The criteria for inclusion in the study were 1) diagnosed advanced periodontitis stage III Grade B/C and 2) presence of at least one periodontal pocket ≥ 7 mm deep. The exclusion criteria were: 1) coexistence of a systemic condition that may affect the course of periodontal disease, 2) chronic intake of drugs that can modify the course of periodontal disease (antibiotics, steroids, anti-inflammatory drugs, immunosupressants, antiepileptic drugs and calcium channel blockers), 3) pregnancy/lactation, 4) nicotinism (both active and past), 5) professional removal of deposits within 3 months before the examination, 6) topical use of products based on chlorhexidine within 3 months preceding the examination.

The study consisted of a clinical and laboratory part. Periodontal examination was carried out by a calibrated examiner who used a graded period probe (UNC probe 15 mm, Hu-Friedy, Chicago, USA), and included: 1) a dichotomous (yes/no) FMPI index according to O’Leary et al. [14] on four tooth surfaces (i.e. distal, buccal, mesial, lingual). The index was determined by dividing the number of surfaces with plaque by the number of all tested surfaces; 2) dichotomous (yes/no) BoP index according to Ainamo and Bay [15]. Bleeding was assessed at six points for each tooth (i.e. distobuccal, buccal, mesiobuccal, distolingual, lingual, mesiolingual). The index was determined by dividing the number of bleeding points by the number of all examined points; 3) PPD was assessed at six points of each tooth as a distance from the gingival margin to the bottom of the pocket; 4) CAL was determined at six points of each tooth as a distance from the cemento-enamel junction (CEJ) to the bottom of the pocket; 5) the number of teeth present in the oral cavity.

Microbiological analysis was performed using ready-made PET diagnostic kits from MIP Pharma (Icking, Germany). The deepest pocket ≥ 7 mm was selected for each patient. After isolating the examined pocket from the access of saliva, gingival plaque was removed from the tooth with a swab, then the examined area was dried. With sterile tweezers, one paper point was placed in the pocket. The points were placed fully into the pockets for 20 seconds, then packed into labeled test tubes and sent in transport packaging to the manufacturer’s laboratory. If bleeding occurred or a paper point was contaminated with saliva, the procedure was rerun. With the use of real-time polymerase chain reaction (total-time PCR), the total number of bacteria in the sample was assessed, as well as the number and composition of nine periopathogens: four species of the orange complex (P. intermedia, P. micros, F. nucleatum, E. nodatum), three species of the red complex (P. gingivalis, T. denticola, T. forsythia) and two species of the green complex (A. actinomycetemcomitans, Capnocytophaga gingivalis).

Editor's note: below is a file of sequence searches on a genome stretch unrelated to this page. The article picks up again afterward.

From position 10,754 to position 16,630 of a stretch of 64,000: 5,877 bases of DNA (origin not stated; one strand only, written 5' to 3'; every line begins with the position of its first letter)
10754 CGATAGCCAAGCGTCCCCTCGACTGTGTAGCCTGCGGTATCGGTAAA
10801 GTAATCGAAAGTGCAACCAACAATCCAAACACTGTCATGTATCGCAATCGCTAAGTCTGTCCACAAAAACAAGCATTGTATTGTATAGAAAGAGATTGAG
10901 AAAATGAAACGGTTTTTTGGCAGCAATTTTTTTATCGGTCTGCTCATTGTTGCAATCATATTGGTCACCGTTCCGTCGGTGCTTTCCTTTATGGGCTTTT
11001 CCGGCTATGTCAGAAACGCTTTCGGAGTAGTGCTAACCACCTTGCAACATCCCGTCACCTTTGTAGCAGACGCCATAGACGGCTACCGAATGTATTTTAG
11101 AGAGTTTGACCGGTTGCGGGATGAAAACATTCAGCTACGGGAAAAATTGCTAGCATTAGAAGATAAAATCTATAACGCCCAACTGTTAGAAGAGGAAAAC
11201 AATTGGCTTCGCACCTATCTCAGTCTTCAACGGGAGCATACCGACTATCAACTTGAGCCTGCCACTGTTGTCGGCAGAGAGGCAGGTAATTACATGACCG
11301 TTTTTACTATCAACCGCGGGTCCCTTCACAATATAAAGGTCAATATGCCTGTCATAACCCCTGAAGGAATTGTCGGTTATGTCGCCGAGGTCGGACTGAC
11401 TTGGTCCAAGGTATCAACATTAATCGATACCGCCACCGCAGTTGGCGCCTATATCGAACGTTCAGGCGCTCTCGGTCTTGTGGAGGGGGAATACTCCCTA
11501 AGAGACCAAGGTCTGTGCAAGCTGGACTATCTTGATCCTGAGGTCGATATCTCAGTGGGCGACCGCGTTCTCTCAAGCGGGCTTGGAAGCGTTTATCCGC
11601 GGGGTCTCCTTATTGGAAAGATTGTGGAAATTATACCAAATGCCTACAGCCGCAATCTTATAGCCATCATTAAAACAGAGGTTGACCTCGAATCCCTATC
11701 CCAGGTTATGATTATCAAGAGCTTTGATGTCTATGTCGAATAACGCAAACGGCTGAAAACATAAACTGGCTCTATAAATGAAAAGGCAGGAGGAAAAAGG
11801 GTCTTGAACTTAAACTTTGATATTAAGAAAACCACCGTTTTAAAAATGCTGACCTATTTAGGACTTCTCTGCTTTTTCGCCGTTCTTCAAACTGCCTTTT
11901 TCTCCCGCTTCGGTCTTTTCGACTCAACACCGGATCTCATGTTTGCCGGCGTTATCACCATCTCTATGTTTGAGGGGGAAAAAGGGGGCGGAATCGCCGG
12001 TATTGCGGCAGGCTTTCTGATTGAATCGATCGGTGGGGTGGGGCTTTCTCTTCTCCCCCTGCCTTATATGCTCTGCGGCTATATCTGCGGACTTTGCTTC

A sample of gingival crevicular fluid (GCF) was collected with a paper point (Paperstrip, OraFlow Inc., USA), that was inserted into the pocket for 30 seconds. Subsequently, paper points were inserted into a device assigned to measure the volume of the collected GCF (Periotron 8000, OraFlow Inc., USA). Periotron was calibrated using standard volumes of human saliva (0.25 µl; 0.75 µl; 1.0 µl; 1.25 µl) evaluated with a micropipette. Paper points were put into tubes containing phosphate-buffered saline, for IL-1β and MMP-8 200 µl and 500 µl, respectively. The samples were frozen promptly to the temperature –20oC and stored until biochemical analysis. GCF concentrations of IL-1β and MMP-8 were measured by an enzyme-linked immunosorbent assay (ELISA) using commercially available Quantikine kits (R&D Systems, MN, USA) for quantitative assessment of total IL-1β and MMP-8. For MMP-8 the test sensitivity was 0.06 ng/ml, assay range 0.2-10 ng/ml-b, whereas for IL-1 sensitivity was 1 pg/ml, assay range 3.9-250 pg/ml.